a ‘best practice’ charter should be drawn and implemented. Proper audit of the Madoff’s transactions would have revealed anomalies. Independent external auditors would have done the job sufficiently. Question 4: Describe three ways private investors might have better protected themselves from risk. Due diligence in this case is the process of monitoring and reviewing the operation and management of hedge funds and those managing them. The collapse of Madoff was an expensive lesson in the importance of investors and their advisors carrying out thorough due diligence and not relying on word of mouth endorsement
Diversification of risk: the nature of a pyramid scheme is to so attractive that potential investors have no other option but put their money in there. With high returns and no fees charges investors were sold. It did not occur to them to avoid putting all their eggs in one basket. There are two types of investor’s risk: systematic risk and market risk. Systematic risk is associated with a single security and is reduced by diversifying or investing is other types of securities. Market risk is occasioned by economic forces and can not be wished away. (Petty 2007)
Refraining from greed: The saying that ‘when the deal is too good, think twice came true for the victims of the Madoff scam. The profile of its victims is not simple individuals disconnected from the financial markets and its remote mechanisms but investors who presumably have an expert knowledge of the trade of financial investment: rich private individuals and large financial institutions. The deal was just too good that they closed their eyes to anything else. It is a lesson to all that when investing one has to be level headed and not let themselves be overtaken by greed.
Question 5: Describe three legal actions that possibly may be brought against Mr. Madoff under criminal or civil law. Securities fraud: the SEC regulates against trading based on information that is not available to the public, Accounting fraud and misrepresentation (presenting misleading or untrue information about a company, or its securities, to an investor or the public). This crime earned him a maximum penalty of 20 years in prison; fine of the greatest of $5 million or twice the gross gain or loss from the offense; restitution.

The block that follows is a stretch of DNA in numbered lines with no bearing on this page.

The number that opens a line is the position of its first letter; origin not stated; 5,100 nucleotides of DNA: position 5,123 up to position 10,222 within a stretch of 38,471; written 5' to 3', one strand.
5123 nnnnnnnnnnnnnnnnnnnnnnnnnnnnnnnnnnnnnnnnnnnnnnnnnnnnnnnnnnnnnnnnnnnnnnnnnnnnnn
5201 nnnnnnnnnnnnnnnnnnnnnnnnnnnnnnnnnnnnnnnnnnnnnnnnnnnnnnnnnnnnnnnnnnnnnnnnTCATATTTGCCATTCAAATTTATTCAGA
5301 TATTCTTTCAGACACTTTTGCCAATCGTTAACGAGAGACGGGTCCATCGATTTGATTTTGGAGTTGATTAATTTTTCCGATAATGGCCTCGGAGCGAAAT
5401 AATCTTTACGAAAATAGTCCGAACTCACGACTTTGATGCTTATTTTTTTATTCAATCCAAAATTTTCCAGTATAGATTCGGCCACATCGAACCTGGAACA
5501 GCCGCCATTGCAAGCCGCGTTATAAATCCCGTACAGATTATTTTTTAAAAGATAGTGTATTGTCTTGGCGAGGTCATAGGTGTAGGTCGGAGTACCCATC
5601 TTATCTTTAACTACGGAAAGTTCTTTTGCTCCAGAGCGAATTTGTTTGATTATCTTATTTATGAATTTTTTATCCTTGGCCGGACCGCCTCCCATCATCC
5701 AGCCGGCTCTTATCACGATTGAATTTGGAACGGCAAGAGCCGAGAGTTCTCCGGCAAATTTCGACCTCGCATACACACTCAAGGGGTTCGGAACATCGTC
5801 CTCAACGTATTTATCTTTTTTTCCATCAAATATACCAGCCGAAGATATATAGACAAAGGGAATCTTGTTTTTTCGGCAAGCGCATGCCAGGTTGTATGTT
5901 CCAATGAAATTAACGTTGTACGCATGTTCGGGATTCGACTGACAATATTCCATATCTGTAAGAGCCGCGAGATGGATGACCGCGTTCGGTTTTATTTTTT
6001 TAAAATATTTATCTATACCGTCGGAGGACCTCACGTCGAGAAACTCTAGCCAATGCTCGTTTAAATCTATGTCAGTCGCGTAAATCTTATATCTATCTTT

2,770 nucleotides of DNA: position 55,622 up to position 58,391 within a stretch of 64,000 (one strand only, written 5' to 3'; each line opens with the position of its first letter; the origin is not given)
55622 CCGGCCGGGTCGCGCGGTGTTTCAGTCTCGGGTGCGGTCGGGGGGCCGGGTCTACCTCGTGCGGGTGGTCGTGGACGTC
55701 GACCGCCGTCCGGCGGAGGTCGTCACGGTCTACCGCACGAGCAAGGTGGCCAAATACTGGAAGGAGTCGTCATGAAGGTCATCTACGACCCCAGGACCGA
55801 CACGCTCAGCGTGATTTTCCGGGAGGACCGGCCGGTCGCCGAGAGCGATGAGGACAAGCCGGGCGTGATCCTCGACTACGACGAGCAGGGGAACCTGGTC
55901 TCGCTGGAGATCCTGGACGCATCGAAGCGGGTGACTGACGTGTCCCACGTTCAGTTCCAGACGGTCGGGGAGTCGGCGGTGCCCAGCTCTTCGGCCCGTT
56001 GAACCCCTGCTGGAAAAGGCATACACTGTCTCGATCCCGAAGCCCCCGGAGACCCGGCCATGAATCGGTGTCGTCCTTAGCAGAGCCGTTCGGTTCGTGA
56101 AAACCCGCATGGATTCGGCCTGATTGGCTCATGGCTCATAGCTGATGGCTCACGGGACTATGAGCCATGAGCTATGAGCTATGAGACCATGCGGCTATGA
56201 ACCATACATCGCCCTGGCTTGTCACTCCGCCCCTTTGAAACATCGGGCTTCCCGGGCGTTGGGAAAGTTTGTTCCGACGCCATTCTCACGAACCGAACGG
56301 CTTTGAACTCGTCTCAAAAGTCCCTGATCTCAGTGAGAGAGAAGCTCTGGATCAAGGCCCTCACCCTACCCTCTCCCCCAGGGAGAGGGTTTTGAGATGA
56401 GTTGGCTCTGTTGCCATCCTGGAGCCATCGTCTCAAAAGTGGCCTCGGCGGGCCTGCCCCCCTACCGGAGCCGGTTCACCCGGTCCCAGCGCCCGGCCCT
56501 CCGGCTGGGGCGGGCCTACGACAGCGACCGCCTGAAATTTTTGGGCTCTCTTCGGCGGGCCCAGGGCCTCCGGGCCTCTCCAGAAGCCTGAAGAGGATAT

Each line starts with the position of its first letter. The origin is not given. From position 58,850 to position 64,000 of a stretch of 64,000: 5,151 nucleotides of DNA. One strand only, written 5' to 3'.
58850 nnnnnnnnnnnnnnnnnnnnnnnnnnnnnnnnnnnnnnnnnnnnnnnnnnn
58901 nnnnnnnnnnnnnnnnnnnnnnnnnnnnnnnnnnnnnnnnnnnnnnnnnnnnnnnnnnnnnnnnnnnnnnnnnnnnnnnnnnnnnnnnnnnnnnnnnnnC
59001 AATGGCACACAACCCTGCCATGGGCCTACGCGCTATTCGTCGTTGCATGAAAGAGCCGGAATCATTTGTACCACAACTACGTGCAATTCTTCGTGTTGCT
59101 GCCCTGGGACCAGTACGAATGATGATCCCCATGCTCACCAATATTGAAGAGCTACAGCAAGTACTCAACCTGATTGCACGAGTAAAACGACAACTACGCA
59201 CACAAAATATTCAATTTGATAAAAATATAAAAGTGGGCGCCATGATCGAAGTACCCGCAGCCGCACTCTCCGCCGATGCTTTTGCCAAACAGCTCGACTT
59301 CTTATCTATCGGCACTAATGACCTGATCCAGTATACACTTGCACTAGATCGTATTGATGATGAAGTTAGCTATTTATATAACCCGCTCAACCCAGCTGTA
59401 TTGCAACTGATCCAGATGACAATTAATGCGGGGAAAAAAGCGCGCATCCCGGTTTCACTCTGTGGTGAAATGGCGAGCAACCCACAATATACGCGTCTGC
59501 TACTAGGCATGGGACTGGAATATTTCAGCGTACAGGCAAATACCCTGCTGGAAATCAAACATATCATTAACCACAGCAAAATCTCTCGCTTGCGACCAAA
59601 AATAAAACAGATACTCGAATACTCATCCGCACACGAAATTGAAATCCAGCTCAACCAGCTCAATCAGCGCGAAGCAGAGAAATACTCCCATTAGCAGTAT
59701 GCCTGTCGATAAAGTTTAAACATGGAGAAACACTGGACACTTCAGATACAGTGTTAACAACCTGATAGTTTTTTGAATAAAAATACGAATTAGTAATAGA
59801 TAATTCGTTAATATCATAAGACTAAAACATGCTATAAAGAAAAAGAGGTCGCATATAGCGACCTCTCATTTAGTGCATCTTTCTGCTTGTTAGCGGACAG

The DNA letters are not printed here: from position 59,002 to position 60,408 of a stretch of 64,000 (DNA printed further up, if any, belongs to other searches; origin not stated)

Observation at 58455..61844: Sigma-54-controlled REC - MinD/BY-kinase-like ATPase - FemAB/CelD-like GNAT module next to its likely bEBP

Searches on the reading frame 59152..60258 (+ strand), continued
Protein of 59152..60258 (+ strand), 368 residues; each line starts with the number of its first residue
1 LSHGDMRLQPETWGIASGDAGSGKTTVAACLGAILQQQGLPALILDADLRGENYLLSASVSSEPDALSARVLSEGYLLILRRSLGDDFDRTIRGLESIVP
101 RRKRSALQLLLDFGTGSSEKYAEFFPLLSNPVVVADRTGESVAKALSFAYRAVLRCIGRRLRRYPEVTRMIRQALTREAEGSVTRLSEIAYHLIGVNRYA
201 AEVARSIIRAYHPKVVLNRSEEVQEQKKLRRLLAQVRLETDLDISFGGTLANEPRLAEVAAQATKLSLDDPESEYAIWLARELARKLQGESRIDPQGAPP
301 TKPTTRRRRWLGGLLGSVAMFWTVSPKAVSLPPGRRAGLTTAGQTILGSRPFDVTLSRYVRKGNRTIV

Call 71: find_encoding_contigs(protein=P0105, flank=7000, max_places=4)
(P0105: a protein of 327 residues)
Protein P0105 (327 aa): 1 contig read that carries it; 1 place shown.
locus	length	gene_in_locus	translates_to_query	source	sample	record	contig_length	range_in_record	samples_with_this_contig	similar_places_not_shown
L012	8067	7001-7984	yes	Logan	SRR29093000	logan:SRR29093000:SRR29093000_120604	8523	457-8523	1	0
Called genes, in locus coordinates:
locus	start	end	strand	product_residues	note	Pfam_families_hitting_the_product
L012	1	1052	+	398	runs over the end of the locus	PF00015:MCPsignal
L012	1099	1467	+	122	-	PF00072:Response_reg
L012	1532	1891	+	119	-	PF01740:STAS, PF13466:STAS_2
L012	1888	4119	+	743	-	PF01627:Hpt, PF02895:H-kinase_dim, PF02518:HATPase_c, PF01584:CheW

International money laundering: In his book ‘Money Laundering’, Leonard Jason-Loyd describes it as a form of criminal activity where by money is placed in banks then passed through a number of transactions to act as a smoke screen in order to hide the origin of the cash and later returned to the launderer via the legitimate financial system. (p. 2). Madoff’s crime of transferring funds between his New York-based brokerage operation and the London trading desk earned him a maximum penalty of 20 years in prison, fine and restitution.
False Statements: Making a false filing with the Securities and Exchange Commission including processed stock trades, use of client money as collateral to obtain loans. This earned him a maximum penalty of 20 years in prison, fine and restitution. References Caruso, D. B. , February (26, 2010) (2 June 2010). Former Madoff Aide Charged with Conspiracy, and Securities Fraud. The Associated Press Retrieved from www. law. com/jsp/article. jsp? id=1202444611999 – United States Lloyd L. J. (1997). The Law on Money-Laundering: Statutes and Commentary, London, Great Britain, Frank Cass & Co.
Ltd ‘Madoff scandal poses challenges for directors’ (21 Dec 2009) (2 June 2010) Risk Management Lessons from Madoff Fraud Retrieved from www. lloyds. com › Petty, w. , Keowon, A. J. , Scott JR, D. F. , Martin, O. N. , Burrow, M. , Martin, P. , Nguyen, H. (2006) Financial Management, Frenchs Forest, NSW, Australia, Pearson Education Australia. Silver, V. , Glovin, D. , (2009, 13 Feb), (2 June 2010). Madoff Scandal Ensnares Order of Patron Saint for Moralists. Bloomberg News, Retrieved from www. bloomberg. com/apps/news? pid=20601109& refer=home